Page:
selection of patients, methods of analysis and also surgeon/center experience in RP. The choice of the surgical technique for localized PC is in part based on personal preference. However, some considerations such as age, preoperative status, staging and grading may influence choice of modality. Each patient presents with a unique set of characteristics that could influence the technique of RP regardless of the approach (1-4). Prostate volume is an important consideration for surgery, particularly when patients have large glands (8). In some studies smaller glands have been associated with high grade disease, more advanced stage and higher rate of positive surgical margins (9-11). On the other hand the difficulty of dissecting a large prostate gland has been recognized since the early history of RP (12). The surgical and technical impact of prostate size could be more relevant in the LP (13), probably because larger prostates decrease visualization of the surgical field when performing the laparoscopic approach. The objective of this study was to prospectively compare the laparoscopic versus open approach to RP in cases with high prostate volume and to evaluate a possible different impact of prostate volume either in terms of oncological or functional results. MATERIALS AND METHODS Study design and population From March 2007 to March 2013 a total of 120 cases with clinically localized PC and a prostate volume>70cc identified for RP, were prospectively analyzed in our institute. This sample was part of a population of 296 cases with clinically localized PC selected for RP. All patients provided informed consent and the study was approved by our institutional review board. Inclusion criteria were an histological diagnosis of PC at biopsy, clinically defined T1c-T2N0M0 stage and a prostate volume>70cc. All cases accepted the surgical option as primary treatment. Exclusion criteria were prior surgery at bladder or prostate level, neoadjuvant treatments (hormonal or radiation therapies), contraindications for surgical treatment.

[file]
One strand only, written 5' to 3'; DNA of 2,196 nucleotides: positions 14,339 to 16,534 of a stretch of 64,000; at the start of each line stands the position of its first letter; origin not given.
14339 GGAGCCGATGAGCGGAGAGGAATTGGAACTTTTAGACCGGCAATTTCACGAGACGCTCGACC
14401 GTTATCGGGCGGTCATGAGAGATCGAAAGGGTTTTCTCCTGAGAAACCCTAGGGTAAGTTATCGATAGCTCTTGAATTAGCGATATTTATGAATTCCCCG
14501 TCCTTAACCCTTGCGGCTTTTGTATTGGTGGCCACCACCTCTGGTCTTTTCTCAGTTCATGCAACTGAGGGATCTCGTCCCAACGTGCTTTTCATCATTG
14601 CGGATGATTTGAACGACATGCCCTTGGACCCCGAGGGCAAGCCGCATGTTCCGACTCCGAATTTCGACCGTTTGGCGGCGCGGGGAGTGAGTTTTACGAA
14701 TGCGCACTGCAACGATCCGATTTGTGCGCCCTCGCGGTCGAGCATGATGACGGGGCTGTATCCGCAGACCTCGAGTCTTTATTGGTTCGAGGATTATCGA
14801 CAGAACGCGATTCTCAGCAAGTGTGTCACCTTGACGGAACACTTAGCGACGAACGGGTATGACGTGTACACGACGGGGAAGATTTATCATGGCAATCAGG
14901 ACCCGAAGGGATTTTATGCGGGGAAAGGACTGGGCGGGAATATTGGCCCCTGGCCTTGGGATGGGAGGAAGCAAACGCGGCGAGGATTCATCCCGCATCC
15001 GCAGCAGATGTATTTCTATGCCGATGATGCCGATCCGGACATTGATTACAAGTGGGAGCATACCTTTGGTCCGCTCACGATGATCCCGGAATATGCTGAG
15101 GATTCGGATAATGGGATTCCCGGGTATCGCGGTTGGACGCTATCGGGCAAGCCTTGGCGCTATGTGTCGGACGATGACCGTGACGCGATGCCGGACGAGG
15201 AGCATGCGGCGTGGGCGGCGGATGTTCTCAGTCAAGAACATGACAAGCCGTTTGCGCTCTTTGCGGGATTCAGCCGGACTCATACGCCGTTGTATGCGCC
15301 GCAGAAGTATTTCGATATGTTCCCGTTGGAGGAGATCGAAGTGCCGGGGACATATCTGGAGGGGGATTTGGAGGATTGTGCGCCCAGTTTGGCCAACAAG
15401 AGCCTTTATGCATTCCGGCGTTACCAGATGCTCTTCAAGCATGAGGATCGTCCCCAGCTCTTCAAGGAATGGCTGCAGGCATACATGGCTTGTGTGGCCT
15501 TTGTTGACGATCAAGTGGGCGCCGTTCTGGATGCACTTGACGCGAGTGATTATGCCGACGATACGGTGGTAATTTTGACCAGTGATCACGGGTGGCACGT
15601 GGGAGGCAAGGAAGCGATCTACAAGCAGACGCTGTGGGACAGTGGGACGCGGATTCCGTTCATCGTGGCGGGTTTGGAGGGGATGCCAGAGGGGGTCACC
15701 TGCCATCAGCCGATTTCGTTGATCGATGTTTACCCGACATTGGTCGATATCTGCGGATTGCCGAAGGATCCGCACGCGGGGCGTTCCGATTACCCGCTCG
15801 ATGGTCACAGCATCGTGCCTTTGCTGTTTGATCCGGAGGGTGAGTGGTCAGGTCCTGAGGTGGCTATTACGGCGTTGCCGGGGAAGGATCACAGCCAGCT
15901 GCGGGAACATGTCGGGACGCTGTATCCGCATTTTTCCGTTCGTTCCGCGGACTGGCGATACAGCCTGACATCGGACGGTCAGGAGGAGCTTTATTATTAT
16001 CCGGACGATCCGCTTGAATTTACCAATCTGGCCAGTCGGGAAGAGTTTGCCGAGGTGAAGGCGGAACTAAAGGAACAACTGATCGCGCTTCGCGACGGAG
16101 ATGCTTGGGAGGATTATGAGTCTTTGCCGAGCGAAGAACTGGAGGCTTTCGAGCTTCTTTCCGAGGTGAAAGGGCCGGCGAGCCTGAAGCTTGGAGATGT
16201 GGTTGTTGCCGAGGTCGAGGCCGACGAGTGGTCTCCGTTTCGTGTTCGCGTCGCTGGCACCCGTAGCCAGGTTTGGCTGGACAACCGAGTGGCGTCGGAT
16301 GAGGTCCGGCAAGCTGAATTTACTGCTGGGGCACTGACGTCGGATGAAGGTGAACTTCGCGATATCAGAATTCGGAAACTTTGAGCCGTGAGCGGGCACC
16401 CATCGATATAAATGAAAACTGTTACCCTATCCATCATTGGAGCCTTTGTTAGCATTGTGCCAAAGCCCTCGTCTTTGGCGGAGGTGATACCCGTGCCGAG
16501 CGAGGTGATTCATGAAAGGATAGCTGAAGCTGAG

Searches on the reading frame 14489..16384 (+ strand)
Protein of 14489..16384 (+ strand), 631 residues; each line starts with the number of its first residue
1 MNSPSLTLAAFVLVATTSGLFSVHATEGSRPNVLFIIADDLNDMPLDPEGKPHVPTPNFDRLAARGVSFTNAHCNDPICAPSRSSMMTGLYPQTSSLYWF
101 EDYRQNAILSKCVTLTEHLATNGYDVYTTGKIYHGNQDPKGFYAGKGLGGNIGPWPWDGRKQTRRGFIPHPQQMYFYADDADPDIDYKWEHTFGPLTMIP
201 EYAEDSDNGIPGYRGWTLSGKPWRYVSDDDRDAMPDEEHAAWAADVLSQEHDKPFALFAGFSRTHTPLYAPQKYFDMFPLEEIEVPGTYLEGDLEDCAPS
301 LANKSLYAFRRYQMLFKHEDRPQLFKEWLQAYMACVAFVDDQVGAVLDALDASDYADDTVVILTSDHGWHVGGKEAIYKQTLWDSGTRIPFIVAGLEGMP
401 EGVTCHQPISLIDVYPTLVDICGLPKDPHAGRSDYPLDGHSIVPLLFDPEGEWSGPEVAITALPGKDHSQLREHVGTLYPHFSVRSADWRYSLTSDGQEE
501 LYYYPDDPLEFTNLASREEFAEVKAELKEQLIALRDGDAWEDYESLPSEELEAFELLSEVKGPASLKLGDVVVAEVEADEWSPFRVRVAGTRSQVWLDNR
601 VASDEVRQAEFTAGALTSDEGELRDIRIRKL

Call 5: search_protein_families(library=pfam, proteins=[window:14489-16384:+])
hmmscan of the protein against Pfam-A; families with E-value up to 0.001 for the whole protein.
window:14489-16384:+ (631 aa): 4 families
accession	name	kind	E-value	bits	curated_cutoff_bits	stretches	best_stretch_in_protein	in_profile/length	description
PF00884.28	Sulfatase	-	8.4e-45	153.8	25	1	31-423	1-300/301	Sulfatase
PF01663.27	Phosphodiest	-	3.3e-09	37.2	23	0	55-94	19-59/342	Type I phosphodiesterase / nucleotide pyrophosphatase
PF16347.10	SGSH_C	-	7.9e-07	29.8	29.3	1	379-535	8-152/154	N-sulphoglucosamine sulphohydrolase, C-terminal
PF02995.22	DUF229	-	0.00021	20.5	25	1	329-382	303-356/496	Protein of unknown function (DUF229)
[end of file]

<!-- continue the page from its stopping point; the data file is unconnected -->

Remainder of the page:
Patient demographics, intraoperative and postoperative parameters were prospectively collected and analyzed. In particular prostate volume was measured preoperatively by magnetic resonance imaging (MRI) using the widely recognized prostate ellipsoid method (11) and only cases with values>70cc were included in this analysis. Preoperatively all cases were submitted to a multiparametric MRI for staging and decision making for a nerve sparing procedure. Patients were offered as surgical technique either an open retropubic or an intraperitoneal laparoscopic approach. In our population of 120 cases, 54 were submitted to LP and 66 to open RP. The preoperative assessment of all patients included detailed patient history, clinical examination, serum prostate specific antigen (PSA) measurement, prostate volume determination at MRI, prostate biopsy findings, Gleason score assessment, imaging studies (MRI and bone scan or PET-CT scan). Only cases with clinical T2N0M0 staging were included. Surgical technique All cases were submitted to RP by a surgeon with 10 years of experience with open RP (more than 100 cases performed) and 5 years with LP (more than 50 cases performed). The choice between the open or laparoscopic approach was discussed with the patient but no specific selection was performed regarding the surgical approach. Fifty-five cases were submitted to a standard open retropubic RP as previously described (13), and 65 to a standard intraperitoneal laparoscopic RP as previously described (14). In none of these cases a lymph-node dissection was performed. The decision for a intrafascial nerve sparing (NS) (monolateral or bilateral) procedure was homogeneously considered in all cases regardless on the surgical technique and included preoperative status of the patient, biopsy findings and imaging (MRI) results. In particular a bilateral intrafascial NS procedure was performed in sexually active cases with a PSA level